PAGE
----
In chapter five of “Powerless,” I will address this phenomenon, and one of the tools we use to help addicts overcome what the study calls “Delay Discounting,” a tool called a “Cost Benefit Analysis,” or CBA. Doing a CBA is simply weighing the advantages and disadvantages of using or not using in a formal cognitive manner designed to change and re-prioritize the thinking of the addict, so he simply comes to a different conclusion. This is part of the “cognitive training” mentioned in the article, and it’s good to see that studies are being done that will validate the efficacy of the tools I will be talking about.

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5 Responses to Training the Brain to Think Ahead

  1. Ian Mason says:

    Abuse, intoxication etc are “cool”. For example, I wanted to start smoking and drinking just to be like the big kids. They counted for much more in my picture of the world than boring old teachers, doctors and the rest of the establishment. Add to that the fact that I suffered from an undiagnosed psychiatric disorder then you have a recipe for chronic abuse.

    O.k. that’s personal experience, not research but how many others were like me?

    • Pete Soderman says:

      In a word, millions were like you. I started smoking for the same reasons you did, and drinking to feel like “one of the guys,” for the first time in my life. What this article is addressing is the condition that results from continued use. Many High School and College students drink, use, and raise hell, but the majority “mature out of it.” Some don’t. They lose, or more accurately, never acquire the ability that most people have to put long-term goals ahead of short-term gratification. It’s one of the unfortunate things that happen to our brains as part of the mechanism of addiction, and adds to the denial that all addicts must overcome in order to recover.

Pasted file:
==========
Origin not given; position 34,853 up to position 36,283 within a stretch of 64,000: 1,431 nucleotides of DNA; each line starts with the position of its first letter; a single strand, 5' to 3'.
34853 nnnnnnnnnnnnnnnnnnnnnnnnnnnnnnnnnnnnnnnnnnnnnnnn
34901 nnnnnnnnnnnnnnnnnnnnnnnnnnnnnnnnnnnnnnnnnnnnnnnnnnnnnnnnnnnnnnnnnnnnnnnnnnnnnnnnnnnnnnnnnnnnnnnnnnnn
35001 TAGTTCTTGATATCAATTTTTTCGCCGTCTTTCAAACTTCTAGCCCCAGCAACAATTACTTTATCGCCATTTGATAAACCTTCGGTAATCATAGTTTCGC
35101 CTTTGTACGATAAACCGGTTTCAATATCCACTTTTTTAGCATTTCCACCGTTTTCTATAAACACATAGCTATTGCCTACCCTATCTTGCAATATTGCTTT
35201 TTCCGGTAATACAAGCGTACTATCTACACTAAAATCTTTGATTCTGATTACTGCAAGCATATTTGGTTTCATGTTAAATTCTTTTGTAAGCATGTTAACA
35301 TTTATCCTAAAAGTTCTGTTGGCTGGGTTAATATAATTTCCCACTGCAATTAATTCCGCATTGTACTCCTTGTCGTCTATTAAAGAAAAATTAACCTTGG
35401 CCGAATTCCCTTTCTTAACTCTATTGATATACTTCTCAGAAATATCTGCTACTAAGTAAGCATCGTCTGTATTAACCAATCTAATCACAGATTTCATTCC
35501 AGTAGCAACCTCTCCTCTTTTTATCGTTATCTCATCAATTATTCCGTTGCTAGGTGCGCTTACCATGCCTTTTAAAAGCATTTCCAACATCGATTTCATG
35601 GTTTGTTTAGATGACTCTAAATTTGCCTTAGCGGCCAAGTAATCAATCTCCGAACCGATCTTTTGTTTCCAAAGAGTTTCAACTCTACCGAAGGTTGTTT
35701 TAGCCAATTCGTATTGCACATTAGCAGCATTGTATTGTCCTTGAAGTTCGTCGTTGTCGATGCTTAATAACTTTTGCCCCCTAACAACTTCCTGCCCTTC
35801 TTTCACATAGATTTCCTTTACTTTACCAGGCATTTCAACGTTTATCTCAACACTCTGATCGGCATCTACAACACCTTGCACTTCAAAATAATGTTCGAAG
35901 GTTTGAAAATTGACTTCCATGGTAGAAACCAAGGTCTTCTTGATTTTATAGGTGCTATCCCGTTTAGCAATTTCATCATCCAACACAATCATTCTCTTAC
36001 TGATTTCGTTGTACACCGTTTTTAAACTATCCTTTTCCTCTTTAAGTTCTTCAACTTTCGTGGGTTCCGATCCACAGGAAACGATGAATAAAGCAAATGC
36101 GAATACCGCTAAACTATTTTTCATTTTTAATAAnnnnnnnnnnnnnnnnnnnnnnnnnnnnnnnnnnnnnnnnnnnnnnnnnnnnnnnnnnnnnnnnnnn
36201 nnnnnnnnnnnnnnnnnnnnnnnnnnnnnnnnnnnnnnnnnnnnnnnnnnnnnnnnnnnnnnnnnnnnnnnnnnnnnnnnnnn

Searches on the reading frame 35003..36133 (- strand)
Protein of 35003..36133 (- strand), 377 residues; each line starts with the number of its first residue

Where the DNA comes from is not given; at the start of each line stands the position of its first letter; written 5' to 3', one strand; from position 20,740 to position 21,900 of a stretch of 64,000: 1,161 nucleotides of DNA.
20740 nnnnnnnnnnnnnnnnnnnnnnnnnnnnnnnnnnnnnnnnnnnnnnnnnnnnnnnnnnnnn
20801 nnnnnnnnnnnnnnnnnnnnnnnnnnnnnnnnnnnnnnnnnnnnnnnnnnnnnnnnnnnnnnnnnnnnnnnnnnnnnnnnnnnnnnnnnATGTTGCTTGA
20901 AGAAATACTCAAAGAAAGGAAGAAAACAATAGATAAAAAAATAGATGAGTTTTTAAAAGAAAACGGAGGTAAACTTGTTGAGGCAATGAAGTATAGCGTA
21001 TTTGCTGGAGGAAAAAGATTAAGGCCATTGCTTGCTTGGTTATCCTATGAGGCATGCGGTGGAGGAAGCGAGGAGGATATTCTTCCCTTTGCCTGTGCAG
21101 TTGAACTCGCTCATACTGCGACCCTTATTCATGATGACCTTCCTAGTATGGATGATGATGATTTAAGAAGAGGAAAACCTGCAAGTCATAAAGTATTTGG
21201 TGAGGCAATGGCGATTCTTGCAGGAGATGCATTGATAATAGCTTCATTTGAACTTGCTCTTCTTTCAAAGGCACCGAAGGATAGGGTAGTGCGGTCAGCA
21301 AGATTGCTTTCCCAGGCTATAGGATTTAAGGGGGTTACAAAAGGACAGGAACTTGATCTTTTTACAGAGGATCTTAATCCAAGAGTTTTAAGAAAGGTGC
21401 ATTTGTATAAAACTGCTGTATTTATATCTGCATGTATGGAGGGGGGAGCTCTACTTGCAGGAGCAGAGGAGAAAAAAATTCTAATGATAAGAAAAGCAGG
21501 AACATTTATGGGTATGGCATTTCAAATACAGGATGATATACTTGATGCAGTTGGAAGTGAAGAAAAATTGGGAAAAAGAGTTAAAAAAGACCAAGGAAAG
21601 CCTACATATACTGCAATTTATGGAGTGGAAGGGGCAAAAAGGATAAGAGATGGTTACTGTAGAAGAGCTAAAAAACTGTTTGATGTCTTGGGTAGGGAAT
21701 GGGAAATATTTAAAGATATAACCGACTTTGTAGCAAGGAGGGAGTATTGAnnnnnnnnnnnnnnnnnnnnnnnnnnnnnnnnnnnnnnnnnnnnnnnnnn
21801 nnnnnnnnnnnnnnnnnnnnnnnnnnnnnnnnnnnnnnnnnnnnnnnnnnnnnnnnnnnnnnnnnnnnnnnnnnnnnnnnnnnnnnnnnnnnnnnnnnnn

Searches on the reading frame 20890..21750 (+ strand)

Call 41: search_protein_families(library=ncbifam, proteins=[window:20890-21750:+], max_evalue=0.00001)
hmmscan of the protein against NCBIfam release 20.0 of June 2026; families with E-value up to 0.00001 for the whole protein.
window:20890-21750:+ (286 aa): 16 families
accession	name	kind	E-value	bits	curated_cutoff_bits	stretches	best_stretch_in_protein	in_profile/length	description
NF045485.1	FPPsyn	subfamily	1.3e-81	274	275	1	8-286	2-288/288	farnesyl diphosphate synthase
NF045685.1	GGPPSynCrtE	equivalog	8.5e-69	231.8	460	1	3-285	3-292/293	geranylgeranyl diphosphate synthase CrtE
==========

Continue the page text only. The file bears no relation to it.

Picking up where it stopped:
2. Mark Schwimmer says:

    Delay discounting sounds to me like an idea worthy of investigation but does not really take into consideration the withdrawal a daily user has to deal with which is often the key for turning a user into an abuser. This withdrawal isn’t necessarily a body sensation or just feeling badly or the shakes or whatever. I think a fairly high percentage of addicts start off using to overcome anxiety or just a generalized fear of their environment. If the drug of choice relieves this anxiety, the anxiety returns when the chemical effects wear off and often times to a heightened degree. Someone who has suffered from panic attacks and the like will often do anything to relieve them-even commit suicide. Risk-reward is not a consideration and cognitive based treatment is a long stretch for an individual who is regulasly experiences anxiety on a daily basis

  3. Pete Soderman says:

    That anxiety can be, and is addressed by cognitive therapy. First the addict needs to understand where it comes from, the dopamine system, affecting the self-preservation mechanism. Studies have repeatedly shown that when an addict firmly makes the decision that the consequences of using clearly outweigh the benefits of continuing to use, these withdrawal symptoms, along with their associated urges can be dealt with using cognitive techniques.

  4. Ian Mason says:

    The key word here is “training”. It’s a labour of Sisyphos. He’s my personal favourite in all mythology by the way.